How does this compare to your other plays?
It is the only solo show I’ve written until now. It is one of the two plays of mine that is based on a real person, and it’s a memory play which the other one is not. All the others plays I’ve done have been completely fabrications and made up by myself. In fact, each play tries to push me as a writer not to rely on something I have done before. I don’t want to be the guy who just wrote the same play over and over again. For me, the solo-show aspect is the most unique feature of this work.
What are the difficulties you encounter when working on this play?
The biggest problem was, there was so much detail. The play has more aspects of First Nation’s life than the Chinese Canadian experience. There is weight on Yvette’s shoulders throughout the play on identifying as a First Nation girl. Although not in the play, there were things about how the Chinese men adapted to life in Canada and how they adapted to these laws preventing them from bringing their family over, and preventing them from doing certain business that I wanted to tell. There was a bunch of characters that I loved but I had to get rid of because the play was getting to be really long, and I am asking one person to do it! The biggest problem is cutting away a lot of the richness of the play and focusing down on what the heart of the story was.
The other thing was that I couldn’t be extremely faithful to Lillian’s life. There are certain things that are drawn from her life almost directly, like the isolation from the Cree side of her family and the feeling of loneliness. Lillian actually has a brother she grew up with. Lillian is not a medical doctor. She has a PhD in neuroscience, and she was a leading researcher in that area.
I also reversed some of the things. Her father died when she was seventeen, but dramatically that doesn’t work. What really happened was that her father was actually trying to find a husband for her. When we think of father picking a husband for his daughter, in a contemporary sense we would think that’s awful. But I had to dig into Charlie’s mind, and see what his motivations are. Charlie’s motivations are that he’s dying. He needs to take care of his daughter, but he can’t do it when he is gone. He is in fact doing the right thing as far as he is concerned. It is just a cultural clash what it means for Yvette and what it means for Charlie. This is why PJ Prudat, who plays Yvette in the previous production, said Charlie is her favorite character because he loses so much. He is left with nothing at the end of the play. For me as a playwright, I had to make him really understandable as a loving father, so there are a lot of things I have to really dig into such as what Chinese men were facing, what their struggles were, what were haunting them…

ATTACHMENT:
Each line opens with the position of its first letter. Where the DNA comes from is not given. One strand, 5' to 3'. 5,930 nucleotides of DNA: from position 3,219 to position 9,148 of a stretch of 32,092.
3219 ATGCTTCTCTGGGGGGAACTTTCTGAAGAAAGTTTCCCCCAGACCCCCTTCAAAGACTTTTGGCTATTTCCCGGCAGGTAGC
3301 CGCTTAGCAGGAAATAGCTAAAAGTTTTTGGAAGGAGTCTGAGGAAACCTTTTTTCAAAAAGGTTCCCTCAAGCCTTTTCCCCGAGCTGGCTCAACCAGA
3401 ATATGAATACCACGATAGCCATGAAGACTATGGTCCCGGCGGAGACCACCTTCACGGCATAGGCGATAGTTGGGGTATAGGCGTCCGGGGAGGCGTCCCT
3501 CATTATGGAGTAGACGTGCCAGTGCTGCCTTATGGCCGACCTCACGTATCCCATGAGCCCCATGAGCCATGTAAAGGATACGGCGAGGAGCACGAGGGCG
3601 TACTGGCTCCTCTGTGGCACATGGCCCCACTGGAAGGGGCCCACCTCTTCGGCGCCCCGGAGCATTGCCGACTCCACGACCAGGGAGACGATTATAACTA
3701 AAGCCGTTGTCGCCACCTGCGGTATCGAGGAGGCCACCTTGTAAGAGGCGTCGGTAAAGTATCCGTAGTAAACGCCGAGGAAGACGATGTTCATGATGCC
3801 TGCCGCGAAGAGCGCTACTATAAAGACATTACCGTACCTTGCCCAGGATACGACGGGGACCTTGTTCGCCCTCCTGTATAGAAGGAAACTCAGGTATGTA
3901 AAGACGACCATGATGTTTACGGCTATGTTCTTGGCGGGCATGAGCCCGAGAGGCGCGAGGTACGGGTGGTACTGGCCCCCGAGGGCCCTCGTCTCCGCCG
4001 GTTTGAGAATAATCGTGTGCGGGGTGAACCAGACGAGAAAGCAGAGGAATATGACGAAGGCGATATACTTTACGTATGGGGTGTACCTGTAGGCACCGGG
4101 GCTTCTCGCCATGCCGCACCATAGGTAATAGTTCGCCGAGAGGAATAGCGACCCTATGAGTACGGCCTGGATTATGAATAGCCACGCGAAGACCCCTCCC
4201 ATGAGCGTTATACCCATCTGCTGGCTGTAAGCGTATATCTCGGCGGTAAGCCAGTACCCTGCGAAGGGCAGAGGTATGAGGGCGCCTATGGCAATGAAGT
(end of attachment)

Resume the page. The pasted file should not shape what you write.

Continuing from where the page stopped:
What is your relationship with Workshop West?
I grew up in Saskatchewan, but Edmonton is my hometown. Workshop West was where my very first play in Edmonton was produced. I was with them on the play called Three Little Birds. They are the only main stage producer of my works. They’ve been really essential to my career.
Workshop West is working on connecting theatre performance to communities. Is there any community you would really look forward to having them see the play?